Similar to the coalition that successfully sent Alabama Sen. Doug Jones to the Senate in 2017, Espy will have to turn out African-American voters and appeal to moderate white voters to win.
"We have to get the African-American vote out in higher numbers than it's ever come out before," he told ABC News. "We have to make sure everyone regardless of race comes out. Get the African-American vote out. Get enough of what I call 'purple people.' They may be Republicans, they may be Independents, I don't care."
"If they follow my issues about making sure that health care costs are held in check, making sure that schools can expand, making sure that our children cannot leave Mississippi but stay here for economic opportunity, making sure that everything I’m talking about resonates with them, that they will likely vote for me regardless of party," he said.
Turning out voters in the Delta
One hurdle for Espy is a deeply rooted reality for generations of Mississippians: The state has some of the lowest educational attainment levels in the country and an illiteracy rate that peaks at 30 percent in some of its poorest and mostly African-American areas, as noted in the National Assessment of Adult Literacy. Less education is associated with lower levels of voter turnout, among other socioeconomic factors, according to MIT's Election Data and Science Lab.
But Mississippi Delta voters like Jones and Clarksdale resident, Lorna Dodd-Fuller, make up the core of Espy’s base -- and both are adamant about participating on Election Day, given the long history of African-American voter disenfranchisement.
"I remember when really, truly minorities didn't have a right to vote," Jones said. "That’s something that we had to struggle to be able to do. I vote every time, every time an election comes up. "
"I vote for the person who will do the job," Dodd-Fuller told ABC News. "I'm not really voting for [Espy] because of his color. I'm voting because of his party affiliation because I've always been a Democrat."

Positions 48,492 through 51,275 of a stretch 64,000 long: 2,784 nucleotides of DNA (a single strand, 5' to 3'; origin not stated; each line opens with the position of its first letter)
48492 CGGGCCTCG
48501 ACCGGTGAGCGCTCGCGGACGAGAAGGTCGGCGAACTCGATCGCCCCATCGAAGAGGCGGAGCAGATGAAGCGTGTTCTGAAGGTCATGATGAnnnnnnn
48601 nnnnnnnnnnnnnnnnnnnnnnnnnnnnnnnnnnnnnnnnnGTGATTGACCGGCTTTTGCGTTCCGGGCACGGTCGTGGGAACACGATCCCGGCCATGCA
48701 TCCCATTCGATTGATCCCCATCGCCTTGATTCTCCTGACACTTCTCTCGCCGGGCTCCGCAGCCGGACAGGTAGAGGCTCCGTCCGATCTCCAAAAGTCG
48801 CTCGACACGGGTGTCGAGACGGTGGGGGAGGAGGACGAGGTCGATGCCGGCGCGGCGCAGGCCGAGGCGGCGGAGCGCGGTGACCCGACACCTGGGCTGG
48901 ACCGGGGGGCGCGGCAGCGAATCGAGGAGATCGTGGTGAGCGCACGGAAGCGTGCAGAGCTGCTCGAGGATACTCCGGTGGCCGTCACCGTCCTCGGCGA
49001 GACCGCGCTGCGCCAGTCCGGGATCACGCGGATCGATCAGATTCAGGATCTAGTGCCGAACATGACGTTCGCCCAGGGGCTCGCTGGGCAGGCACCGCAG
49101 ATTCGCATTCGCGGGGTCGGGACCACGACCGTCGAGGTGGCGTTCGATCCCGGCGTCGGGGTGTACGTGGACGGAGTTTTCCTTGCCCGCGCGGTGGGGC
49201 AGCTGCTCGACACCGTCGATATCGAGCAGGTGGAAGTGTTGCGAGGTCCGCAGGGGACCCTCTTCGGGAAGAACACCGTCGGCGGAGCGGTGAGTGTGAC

Clarksdale has historically voted for Democrats. In the 2016 presidential election, 94 percent of voters cast ballots for Hillary Clinton.
But only about 1,250 voters exercised the right to vote, according to the New York Times.
A greater obstacle for Espy is overcoming apathy among black voters who show up in disappointing numbers.
"Martin Luther King would turn over in his grave, and all the people who fought for this right for them to be able to vote and they really don't want to exercise it," Dodd-Fuller said of the voting-eligible population in the city.
"The only time I’ve really seen people really go out to vote here was when President Obama ran and everyone went out to vote," she added.
In a small boutique on Martin Luther King Boulevard, a local store owner, Isabella, who preferred not to give her last name, said she isn’t voting in the upcoming midterm elections, choosing to stay on the sidelines because of the "chaos" of politics.
"Look at the chaos in the world, look at it in these small towns," she said. "It's just been a lot of division, it's just uproar."
In the final sprint of the election season, Isabella is the type of voter Espy needs to go to the polls to win. Some Delta natives are optimistic he will secure high turnout in the region.
To get out the vote, Orlando Paden, the Democratic state representative for House District 26, which includes Clarksdale, is working with the county chair of the Democratic Party and the local NAACP chapter to show "ownership to voting."
"We're making sure that people are connecting to voting," he said. "This is your vote, this is your voice. This matters."
Thomas Reed, a local resident of Shelby, a rural town about 20 miles south of Clarksdale, said he "absolutely" believes voters will head to the polls on Nov. 6 "because of what’s been happening" under Trump.